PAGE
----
The March as a test of ‘Yahapaalanaya’
Posted on August 4th, 2016

By Malinda Seneviratne Courtesy The Daily Mirror

What did the Joint Opposition achieve by marching from Kandy to Colombo? What does it say about the strength of the joint Opposition? Does it say anything about the strength or otherwise of what is being called, tongue-in-cheek, the ‘Official SLFP (Sri Lanka Freedom Party)’? Has to solidified the alliance between the SLFP and the United National Party (UNP)? Was it an exercise poorly timed because the SLF and the UNP government have been in power only for a year and a half and as such there’s little chance of this kind of agitation transforming into a mass upheaval resulting in regime-overthrow?


Let’s consider the facts. . Yes, it was organized a mere year and a half after Maithripala Sirisena became President and less than a year after the UNP won the General Election. There are two ways of looking at it. Some might say ‘too early’. True. There’s another way. If such numbers could be drawn to Colombo a mere year and a half after Maithripala Sirisena became President and less than a year after the UNP won the General Election it does indicate discontent of a significant nature. Putting it down to the ex President’s charisma or the stupidity of his followers will not rob it of this significance. Loyalties of protestors, ‘true objectives’ of the organizers, the reasons that drew the crowds are relevant of course, but in a political sense it is the show of strength that counts. We are not talking any more, after all, about the merits and demerits of one regime over another here.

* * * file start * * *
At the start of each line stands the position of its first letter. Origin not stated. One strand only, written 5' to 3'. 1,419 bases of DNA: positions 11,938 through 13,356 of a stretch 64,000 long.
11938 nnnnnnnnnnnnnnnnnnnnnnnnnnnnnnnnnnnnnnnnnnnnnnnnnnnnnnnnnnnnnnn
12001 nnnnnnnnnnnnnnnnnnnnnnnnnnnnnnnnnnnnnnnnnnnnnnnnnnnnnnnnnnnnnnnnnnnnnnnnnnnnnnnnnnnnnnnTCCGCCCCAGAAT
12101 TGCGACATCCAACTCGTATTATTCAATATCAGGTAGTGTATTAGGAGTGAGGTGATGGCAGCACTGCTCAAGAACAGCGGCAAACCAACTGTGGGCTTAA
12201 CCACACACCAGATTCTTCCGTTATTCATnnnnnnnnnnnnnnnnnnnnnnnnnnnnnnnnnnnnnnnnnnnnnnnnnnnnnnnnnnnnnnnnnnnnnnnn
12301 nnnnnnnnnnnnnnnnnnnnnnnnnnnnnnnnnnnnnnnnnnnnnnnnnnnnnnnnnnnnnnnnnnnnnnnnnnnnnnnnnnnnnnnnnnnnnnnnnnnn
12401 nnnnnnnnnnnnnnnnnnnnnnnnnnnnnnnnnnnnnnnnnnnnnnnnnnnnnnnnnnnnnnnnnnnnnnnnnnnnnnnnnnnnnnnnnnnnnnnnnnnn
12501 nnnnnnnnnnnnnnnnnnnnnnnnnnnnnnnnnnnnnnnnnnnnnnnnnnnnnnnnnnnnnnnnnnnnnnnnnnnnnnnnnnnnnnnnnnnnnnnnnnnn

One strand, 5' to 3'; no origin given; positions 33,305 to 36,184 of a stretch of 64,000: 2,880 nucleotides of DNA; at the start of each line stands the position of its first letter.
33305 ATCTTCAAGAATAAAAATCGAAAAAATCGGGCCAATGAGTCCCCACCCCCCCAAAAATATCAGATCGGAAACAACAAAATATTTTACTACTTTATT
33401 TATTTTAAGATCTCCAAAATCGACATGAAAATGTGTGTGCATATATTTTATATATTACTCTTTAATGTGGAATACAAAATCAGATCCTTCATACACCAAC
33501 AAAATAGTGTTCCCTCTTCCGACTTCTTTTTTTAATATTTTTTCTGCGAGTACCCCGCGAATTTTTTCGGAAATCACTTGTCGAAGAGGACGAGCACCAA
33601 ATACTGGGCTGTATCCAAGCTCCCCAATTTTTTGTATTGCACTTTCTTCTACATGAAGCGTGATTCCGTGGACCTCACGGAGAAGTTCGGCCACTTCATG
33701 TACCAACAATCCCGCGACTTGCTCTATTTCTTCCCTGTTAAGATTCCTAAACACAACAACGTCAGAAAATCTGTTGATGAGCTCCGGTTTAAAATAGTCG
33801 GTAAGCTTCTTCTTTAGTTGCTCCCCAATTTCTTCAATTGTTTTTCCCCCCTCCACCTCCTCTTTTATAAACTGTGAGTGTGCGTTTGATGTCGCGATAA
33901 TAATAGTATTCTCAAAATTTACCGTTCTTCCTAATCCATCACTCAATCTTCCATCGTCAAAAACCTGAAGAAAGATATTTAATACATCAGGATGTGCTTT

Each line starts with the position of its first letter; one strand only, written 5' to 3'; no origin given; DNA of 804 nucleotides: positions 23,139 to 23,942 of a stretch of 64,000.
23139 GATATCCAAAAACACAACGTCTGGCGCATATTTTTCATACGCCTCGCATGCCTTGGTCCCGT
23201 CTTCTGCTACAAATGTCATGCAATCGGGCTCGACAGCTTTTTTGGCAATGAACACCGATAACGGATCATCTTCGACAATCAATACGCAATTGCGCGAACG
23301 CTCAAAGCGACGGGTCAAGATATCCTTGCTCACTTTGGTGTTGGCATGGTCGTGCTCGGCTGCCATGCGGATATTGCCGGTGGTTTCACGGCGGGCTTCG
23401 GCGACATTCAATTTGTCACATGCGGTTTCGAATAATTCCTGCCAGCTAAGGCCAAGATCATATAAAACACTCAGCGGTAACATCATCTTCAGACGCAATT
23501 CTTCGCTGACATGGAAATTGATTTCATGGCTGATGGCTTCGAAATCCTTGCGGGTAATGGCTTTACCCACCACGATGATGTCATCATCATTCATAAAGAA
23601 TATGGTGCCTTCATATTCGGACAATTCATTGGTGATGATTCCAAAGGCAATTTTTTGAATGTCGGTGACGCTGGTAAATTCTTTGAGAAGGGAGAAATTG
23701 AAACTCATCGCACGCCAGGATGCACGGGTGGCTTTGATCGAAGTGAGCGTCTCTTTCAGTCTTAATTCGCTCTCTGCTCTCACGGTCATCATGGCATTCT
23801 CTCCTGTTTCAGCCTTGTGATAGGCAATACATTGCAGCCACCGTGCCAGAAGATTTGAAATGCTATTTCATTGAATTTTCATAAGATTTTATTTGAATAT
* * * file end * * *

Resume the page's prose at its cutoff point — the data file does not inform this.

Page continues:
The march attracted massive numbers. Contrast it, for example, with the ‘marches’ that other Oppositions under different regimes organized at the tail-ends of terms. This has put all those to shame. Contrast it, also, with the rally that the United National Party (UNP) organized at Hyde Park a few months ago. On that occasion the organizers had to shift the venue to Lipton Circus fearing that Hyde Park might not be filled. This time Hyde Park was literally dug up by the Government, forcing the demonstrators to Lipton Circus. The five roads leading to Lipton Circus were ‘peopled’ to a considerable distance. If numbers matter, these do.